Ukraine’s successive nationalist governments poisoned relations with Hungary by depriving Ukrainian-Hungarians of the right to education in their native language after the 2014 coup. Budapest has subsequently refused to allow Western arms to enter Ukraine through Hungary, and rejected a Brussels-proposed embargo on Russian energy supplies.
The Ukrainian Foreign Ministry has asked Hungarian Parliamentary Speaker Laszlo Kover to produce a psychiatrist’s certificate on his mental health after Kover suggested that Ukrainian President Volodymyr Zelensky is suffering from a “mental problem”.
“The Ukrainian Foreign Ministry expects Hungarian Speaker of Parliament Laszlo Kover to publish a certificate on the state of his mental health. A further assessment of Mr. Kover’s words depends directly on the conclusions of this certificate”, ministry spokesman Oleg Nikolenko wrote on Twitter and Facebook on Sunday.
Accusing Hungarian politicians of “persistently continuing to sling mud at Ukraine”, Nikolenko suggested that this was not surprising, because “historically, Hungary has more than once oriented itself toward the side of evil”.
On Saturday, Kover suggested that Mr Zelensky is suffering from a personal “mental problem” due to his diplomatically incorrect approach toward asking Western countries for help against Russia.
“I can’t recall another leader of a country in need of help daring to speak out against anyone in the way that President Zelensky has, not just against Hungary, but even against the German chancellor”, Kover said in an interview with HirTV, a Hungarian news channel.
Kover emphasised that the leaders of countries in need of foreign assistance usually ask for it politely, even persistently, but never resorting to demands and threats.
“You’re supposed to threaten your enemies, not those who you want to make your friends. There’s some kind of personal mental problem here, and I don’t know what can be done about it”, the speaker said.
Hungary’s Foreign Ministry summoned the Ukrainian ambassador in April over statements made by Zelensky and other officials in Kiev about Budapest’s alleged failure to “react proportionately” to Russia’s military operation, claims about “fledgling totalitarianism” inside Hungary, or that Budapest was serving as a “Russian branch” inside the European Union.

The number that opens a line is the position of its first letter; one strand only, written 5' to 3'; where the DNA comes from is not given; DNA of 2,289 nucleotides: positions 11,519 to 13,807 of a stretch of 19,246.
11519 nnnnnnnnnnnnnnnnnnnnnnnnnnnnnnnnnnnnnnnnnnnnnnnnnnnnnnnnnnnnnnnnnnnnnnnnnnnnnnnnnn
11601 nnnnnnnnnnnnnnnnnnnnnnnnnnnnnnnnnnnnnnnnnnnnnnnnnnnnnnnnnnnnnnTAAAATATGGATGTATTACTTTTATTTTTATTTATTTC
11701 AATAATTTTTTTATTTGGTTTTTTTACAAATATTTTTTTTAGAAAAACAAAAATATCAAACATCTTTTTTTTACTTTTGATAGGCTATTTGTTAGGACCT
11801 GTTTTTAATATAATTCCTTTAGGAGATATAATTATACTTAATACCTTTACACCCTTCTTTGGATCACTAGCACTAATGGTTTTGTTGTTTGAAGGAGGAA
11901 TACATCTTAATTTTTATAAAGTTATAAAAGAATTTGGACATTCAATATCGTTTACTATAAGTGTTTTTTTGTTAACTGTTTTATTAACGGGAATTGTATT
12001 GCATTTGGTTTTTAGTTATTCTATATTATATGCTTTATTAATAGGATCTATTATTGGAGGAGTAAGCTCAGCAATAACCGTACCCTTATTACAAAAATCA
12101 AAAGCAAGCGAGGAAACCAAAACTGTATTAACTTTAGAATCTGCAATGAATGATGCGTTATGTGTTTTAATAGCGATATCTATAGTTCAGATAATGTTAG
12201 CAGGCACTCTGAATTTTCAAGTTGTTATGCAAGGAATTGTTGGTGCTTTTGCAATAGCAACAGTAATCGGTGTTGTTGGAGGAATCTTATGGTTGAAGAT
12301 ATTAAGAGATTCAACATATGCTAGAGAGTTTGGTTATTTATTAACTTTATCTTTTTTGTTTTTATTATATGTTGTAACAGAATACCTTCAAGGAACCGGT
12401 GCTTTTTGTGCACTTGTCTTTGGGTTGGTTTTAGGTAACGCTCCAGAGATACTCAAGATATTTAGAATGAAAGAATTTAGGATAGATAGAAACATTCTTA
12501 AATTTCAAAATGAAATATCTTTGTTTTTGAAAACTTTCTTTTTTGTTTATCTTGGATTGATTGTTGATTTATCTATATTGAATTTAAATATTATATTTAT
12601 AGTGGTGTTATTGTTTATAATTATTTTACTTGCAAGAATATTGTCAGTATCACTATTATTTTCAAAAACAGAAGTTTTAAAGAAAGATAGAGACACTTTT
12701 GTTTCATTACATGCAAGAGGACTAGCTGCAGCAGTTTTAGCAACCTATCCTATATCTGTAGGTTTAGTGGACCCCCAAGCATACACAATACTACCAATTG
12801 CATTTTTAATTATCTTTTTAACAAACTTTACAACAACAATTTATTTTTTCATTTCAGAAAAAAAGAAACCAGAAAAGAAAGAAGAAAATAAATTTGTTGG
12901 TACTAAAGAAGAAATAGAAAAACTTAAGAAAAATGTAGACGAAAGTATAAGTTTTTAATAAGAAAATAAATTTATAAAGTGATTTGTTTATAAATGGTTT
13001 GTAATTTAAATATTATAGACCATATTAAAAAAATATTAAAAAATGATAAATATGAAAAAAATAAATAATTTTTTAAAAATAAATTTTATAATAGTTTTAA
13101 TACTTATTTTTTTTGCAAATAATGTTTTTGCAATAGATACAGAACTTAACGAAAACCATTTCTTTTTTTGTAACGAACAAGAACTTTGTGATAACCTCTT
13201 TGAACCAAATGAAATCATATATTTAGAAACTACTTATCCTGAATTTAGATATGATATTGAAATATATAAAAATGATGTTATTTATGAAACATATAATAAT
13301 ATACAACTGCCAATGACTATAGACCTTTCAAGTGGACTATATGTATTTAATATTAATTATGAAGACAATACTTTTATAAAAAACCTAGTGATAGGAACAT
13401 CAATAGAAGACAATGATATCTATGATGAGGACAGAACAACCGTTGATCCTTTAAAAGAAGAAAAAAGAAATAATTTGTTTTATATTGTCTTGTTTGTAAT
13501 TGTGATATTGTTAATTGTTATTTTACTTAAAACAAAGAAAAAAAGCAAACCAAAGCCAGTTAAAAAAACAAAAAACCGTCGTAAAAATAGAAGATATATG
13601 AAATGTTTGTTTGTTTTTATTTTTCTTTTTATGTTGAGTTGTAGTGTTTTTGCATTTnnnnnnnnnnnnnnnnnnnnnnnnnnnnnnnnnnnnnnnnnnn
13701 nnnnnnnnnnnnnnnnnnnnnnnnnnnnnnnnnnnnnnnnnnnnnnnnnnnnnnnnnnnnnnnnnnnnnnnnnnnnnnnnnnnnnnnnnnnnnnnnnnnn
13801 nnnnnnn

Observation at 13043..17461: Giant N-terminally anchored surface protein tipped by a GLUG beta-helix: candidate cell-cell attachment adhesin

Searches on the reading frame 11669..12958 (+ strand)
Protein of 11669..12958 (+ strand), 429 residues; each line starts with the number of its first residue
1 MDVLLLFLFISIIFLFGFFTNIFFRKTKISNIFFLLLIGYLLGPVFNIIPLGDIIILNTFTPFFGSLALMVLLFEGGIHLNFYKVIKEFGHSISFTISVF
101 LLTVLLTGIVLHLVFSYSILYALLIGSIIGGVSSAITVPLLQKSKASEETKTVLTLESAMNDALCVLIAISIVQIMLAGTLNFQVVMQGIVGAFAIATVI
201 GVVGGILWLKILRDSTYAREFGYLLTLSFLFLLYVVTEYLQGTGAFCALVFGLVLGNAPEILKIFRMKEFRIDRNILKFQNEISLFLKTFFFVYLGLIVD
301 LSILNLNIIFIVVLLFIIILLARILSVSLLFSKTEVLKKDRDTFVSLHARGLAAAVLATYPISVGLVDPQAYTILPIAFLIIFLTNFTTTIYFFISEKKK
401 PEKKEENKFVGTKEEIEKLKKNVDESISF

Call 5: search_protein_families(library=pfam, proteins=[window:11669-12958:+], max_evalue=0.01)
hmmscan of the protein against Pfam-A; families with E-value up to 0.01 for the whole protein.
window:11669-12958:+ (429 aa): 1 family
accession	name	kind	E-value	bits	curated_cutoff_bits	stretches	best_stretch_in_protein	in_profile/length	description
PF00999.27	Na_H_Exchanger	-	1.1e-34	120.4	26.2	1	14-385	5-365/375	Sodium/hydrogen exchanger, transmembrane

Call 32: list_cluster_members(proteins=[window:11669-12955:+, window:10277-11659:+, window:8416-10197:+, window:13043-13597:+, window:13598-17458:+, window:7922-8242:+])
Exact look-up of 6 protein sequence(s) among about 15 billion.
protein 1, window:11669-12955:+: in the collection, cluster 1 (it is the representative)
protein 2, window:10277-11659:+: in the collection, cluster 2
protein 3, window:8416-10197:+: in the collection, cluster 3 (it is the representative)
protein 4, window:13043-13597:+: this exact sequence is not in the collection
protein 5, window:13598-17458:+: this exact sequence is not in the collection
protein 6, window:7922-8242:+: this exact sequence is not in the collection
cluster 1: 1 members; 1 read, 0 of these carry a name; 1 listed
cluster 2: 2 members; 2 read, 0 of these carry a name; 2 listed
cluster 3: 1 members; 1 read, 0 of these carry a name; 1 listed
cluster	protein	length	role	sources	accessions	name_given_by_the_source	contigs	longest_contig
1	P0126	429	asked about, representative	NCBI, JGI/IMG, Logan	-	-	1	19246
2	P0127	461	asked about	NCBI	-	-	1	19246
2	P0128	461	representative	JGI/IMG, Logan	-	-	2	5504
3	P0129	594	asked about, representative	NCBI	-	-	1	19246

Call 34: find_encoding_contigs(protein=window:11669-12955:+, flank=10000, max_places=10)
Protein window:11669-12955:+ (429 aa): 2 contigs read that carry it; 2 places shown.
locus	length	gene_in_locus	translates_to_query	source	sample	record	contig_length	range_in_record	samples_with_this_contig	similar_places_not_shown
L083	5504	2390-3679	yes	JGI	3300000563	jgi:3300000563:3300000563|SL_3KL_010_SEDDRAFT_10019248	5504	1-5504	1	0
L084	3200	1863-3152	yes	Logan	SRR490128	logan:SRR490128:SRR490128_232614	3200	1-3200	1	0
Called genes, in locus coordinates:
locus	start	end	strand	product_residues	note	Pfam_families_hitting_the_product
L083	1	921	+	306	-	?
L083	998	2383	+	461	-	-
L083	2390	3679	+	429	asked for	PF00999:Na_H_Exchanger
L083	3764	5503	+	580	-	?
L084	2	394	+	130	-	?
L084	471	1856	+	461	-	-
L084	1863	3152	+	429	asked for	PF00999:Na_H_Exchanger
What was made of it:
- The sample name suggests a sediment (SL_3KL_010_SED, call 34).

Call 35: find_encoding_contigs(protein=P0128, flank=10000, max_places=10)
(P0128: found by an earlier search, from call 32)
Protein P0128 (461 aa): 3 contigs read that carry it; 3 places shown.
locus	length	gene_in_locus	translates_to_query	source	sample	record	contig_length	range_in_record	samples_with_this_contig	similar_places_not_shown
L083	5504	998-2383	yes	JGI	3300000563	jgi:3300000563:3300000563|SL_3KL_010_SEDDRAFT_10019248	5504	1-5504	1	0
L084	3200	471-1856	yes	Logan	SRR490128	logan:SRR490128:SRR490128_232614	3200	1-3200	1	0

Ukrainian officials have also squared off with German Chancellor Olaf Scholz, who announced last month that he would not travel to Kiev to show solidarity after Ukraine snubbed President Frank-Walter Steinmeier ahead of his own planned visit over the president’s supposed “spider’s web of contacts” with Russia. Ukrainian Ambassador to Germany Andriy Melnyk accused Scholz of cowardice, calling him an “offended liverwurst sausage”. German lawmakers from both the government and opposition called on Melnyk to apologise for his personal attacks or leave the country. Melnyk refused, and complained that even “little Estonia” has done more to help Kiev than Germany has.
Ukraine’s relations with Hungary are arguably Kiev’s worst with any EU member, with politicians from both countries spending years attacking one another, with the roots of the bad blood lying in a series of language laws introduced by Kiev’s successive nationalist governments depriving Hungarian-Ukrainians in the western part of the country of receiving education in their native language. Hungary’s attempts to maintain cordial business-like ties with Russia has served to escalate the conflict, particularly after Moscow launched its military operation in Ukraine in February.
Late last month, an adviser to Ukraine’s energy minister suggested that “something” should happen to the massive pipeline carrying Russian oil through Ukraine to Hungary to teach Prime Minister Viktor Orban a lesson in a “language he understands” over his intransigence on EU sanctions.
Also last month, Orban’s name appeared on the Security Service of Ukraine-curated website Myrotvorets, which publishes the personal information of so-called “enemies of Ukraine”, some of whom have subsequently been assassinated.